The internal timer stored on lines 1-3 of the RAM 91 is next set to zero as indicated by a process block 194, and it is immediately incremented two 10 msec. time increments as indicated by a process block 195. As shown by a process block 196, the B index line 5 of the RAM 91 is incremented one count to record that the selected I/O element and its status have been displayed once, and the A flag on line 4 of the RAM 91 is set to zero as indicated by a process block 197.
Referring particularly to FIG. 7b, a set of instructions indicated by a decision block 198 is executed next to determine whether or not the selected I/O device has changed logic state. These instructions and the manner in which the circuitry operates in response to them will be described in more detail hereinafter. If the status has not changed, the routine enters a timing loop of 10-millisecond duration which commences with instructions indicated by decision blocks 199 and 200 that determine whether there has been an interrupt initiated at the keyboard 77 or whether a command has been given to cancel the histogram mode of operation. If neither event has occurred, the accumulated elapsed time stored on lines 1-3 of the RAM 91 is incremented one ten-millisecond count as indicated by a process block 201 and the routine loops back to the decision block 198 through a decision block 202 which determines whether the internal timer has reached its maximum value of 9999.99 seconds.
The histogram routine remains in the ten-millisecond timing loop until any one of four events occurs. If the histogram routine is cancelled as determined by the decision block 200, the histogram flag is set to zero as indicated by a process block 203 and the routine is exited back to the executive routine. On the other hand, if either a keyboard interrupt occurs or the internal timer reaches its maximum value as determined by the respective decision blocks 199 and 202, the routine branches out of the timing loop to a point 204. Similarly, if a status change is indicated when the instructions which comprise the decision block 198 are executed, the routine branches to the point 204 through a set of instructions indicated by a process block 205 which set the A flag to 1.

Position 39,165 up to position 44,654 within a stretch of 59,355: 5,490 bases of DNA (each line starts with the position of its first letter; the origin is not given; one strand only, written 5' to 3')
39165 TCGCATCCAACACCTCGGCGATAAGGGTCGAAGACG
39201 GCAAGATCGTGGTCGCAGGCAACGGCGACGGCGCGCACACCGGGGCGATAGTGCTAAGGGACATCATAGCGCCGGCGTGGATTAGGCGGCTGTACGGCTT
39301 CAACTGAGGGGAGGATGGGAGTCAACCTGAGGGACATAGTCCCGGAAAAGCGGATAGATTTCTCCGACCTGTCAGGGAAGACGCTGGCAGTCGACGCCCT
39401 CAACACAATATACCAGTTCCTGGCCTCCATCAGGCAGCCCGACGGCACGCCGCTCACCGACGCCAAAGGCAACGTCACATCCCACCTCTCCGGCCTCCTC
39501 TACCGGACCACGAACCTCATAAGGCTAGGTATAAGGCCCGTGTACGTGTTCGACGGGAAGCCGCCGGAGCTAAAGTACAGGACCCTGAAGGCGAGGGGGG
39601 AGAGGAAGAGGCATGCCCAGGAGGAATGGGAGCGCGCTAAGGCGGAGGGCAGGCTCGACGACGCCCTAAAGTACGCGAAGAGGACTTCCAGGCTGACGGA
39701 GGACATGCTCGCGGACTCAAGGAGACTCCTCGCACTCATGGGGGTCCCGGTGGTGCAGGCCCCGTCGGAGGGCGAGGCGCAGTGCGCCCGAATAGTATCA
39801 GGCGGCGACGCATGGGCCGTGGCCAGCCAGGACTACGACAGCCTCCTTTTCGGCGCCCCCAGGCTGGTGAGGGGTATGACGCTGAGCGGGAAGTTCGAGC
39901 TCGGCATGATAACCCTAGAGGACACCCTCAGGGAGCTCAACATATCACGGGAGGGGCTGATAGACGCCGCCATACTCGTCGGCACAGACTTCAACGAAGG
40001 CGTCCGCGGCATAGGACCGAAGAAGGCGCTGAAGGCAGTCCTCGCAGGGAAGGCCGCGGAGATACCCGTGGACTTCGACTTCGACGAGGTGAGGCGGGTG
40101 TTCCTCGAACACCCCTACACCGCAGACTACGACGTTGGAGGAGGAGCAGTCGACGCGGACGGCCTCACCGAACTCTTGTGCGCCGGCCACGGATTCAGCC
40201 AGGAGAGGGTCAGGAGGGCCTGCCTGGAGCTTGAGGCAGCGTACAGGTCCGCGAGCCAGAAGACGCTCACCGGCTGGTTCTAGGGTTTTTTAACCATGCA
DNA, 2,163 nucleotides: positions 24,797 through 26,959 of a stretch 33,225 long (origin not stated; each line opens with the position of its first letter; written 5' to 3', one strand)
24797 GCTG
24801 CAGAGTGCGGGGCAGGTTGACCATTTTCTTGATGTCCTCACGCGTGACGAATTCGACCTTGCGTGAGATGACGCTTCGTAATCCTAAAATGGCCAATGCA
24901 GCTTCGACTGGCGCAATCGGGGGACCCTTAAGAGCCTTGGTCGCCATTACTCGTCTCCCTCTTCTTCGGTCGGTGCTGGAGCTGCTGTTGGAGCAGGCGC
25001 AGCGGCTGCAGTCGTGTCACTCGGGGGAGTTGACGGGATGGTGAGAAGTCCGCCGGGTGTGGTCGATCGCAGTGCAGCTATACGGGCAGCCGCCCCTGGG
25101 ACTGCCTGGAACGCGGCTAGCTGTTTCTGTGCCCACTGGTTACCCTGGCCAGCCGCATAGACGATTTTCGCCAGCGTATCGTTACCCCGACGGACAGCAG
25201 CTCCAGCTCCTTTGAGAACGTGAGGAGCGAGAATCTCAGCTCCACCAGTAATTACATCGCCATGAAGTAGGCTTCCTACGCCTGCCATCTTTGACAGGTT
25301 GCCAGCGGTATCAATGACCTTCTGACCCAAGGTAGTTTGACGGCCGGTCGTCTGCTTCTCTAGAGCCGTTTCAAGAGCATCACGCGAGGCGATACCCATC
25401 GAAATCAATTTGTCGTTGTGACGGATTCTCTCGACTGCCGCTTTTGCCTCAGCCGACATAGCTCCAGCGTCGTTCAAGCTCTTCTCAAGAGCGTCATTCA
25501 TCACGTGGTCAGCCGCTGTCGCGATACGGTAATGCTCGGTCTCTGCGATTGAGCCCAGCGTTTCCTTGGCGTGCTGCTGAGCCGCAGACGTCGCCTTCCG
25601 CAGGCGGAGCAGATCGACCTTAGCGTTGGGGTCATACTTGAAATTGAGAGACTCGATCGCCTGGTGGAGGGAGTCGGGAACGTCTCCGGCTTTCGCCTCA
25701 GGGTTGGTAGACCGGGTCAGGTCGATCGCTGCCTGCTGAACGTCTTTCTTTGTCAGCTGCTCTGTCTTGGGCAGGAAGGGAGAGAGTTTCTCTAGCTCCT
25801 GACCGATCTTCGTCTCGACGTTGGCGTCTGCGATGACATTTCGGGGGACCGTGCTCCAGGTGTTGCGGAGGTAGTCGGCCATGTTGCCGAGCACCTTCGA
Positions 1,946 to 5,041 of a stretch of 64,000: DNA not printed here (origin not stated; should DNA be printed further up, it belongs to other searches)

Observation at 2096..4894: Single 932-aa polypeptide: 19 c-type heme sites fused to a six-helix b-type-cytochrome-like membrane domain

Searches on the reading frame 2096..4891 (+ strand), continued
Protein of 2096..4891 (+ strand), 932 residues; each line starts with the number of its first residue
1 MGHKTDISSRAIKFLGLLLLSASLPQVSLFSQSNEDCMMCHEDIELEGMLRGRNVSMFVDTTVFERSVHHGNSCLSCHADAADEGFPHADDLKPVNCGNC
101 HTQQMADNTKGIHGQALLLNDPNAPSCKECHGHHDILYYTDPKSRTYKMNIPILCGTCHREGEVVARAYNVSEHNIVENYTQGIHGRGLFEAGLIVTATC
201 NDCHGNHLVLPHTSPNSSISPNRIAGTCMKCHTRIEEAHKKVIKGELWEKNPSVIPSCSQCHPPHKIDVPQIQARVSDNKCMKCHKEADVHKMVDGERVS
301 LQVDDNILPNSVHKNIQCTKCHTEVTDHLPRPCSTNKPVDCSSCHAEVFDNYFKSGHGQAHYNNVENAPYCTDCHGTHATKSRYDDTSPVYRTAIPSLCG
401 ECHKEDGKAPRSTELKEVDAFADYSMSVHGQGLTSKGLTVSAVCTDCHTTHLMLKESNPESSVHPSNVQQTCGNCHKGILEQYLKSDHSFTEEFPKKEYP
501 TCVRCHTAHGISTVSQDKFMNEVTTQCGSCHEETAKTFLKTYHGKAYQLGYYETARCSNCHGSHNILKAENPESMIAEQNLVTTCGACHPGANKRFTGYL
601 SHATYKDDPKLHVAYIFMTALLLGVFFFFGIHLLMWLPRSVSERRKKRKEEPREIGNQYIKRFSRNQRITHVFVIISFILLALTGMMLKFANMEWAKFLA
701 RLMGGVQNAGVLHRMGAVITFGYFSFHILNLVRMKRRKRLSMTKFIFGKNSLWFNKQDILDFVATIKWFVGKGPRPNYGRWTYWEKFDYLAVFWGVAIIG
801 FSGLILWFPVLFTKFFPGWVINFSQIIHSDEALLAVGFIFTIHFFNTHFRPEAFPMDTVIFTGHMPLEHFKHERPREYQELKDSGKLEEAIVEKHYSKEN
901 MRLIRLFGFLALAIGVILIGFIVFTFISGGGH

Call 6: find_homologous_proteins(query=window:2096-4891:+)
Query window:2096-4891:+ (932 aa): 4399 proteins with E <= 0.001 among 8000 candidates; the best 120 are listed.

Having branched to the point 204, subsequent instructions in the histogram routine analyze and increment the B and C indices and display the elapsed time. More specifically, the C index is examined by instructions indicated by a decision block 206 to determine whether the CRT screen is full. If the index C is equal to 32, the screen is full and the routine is returned to the timing loop to accumulate time. Otherwise, the B index is examined by instructions indicated by a decision block 207 to determine whether a line on the CRT screen is full. If not, the routine branches to a point 208. However, as indicated by process block 209, when a line is full a cursor position is read out of the read-only memory 76 by the pointer stored on lines 18 and 19 of the RAM 91 to start the next line. The B index is then reset to zero as indicated by a process block 219 and the routine then executes instructions indicated by process block 211 to display the six-decimal digit elapsed time stored on lines 1-3 of the RAM 91. The C index is then incremented one count as indicated by a process block 212 and the routine loops back to a point 213 as shown in FIG. 7a to display the element symbol and indicate its status as described above. The contact histogram continues to monitor the selected I/O device and display its state and the time between status changes until the screen is full.
The contact histogram routine thus periodically examines the status of the selected I/O device and concurrently accumulates elapsed time. When a status change occurs, the elapsed time is displayed on the CRT screen along with an indication of the present status of the I/O device. Whereas in the first embodiment of the invention the status of the selected I/O device is examined each time a controller program instruction directed to that device is executed, in the second preferred embodiment of the invention the controller program loader periodically interrupts the operation of the programmable controller processor and examines the status of the appropriate bit in the input or output image tables of the controller memory. The instructions which perform this function are indicated collectively by the decision block 198 in FIG. 7b and the program listing will now be described with particular reference to FIGS. 2 and 3 and the instruction set and microprocessor register designations fully disclosed in the above cited microprocessor Users Manual.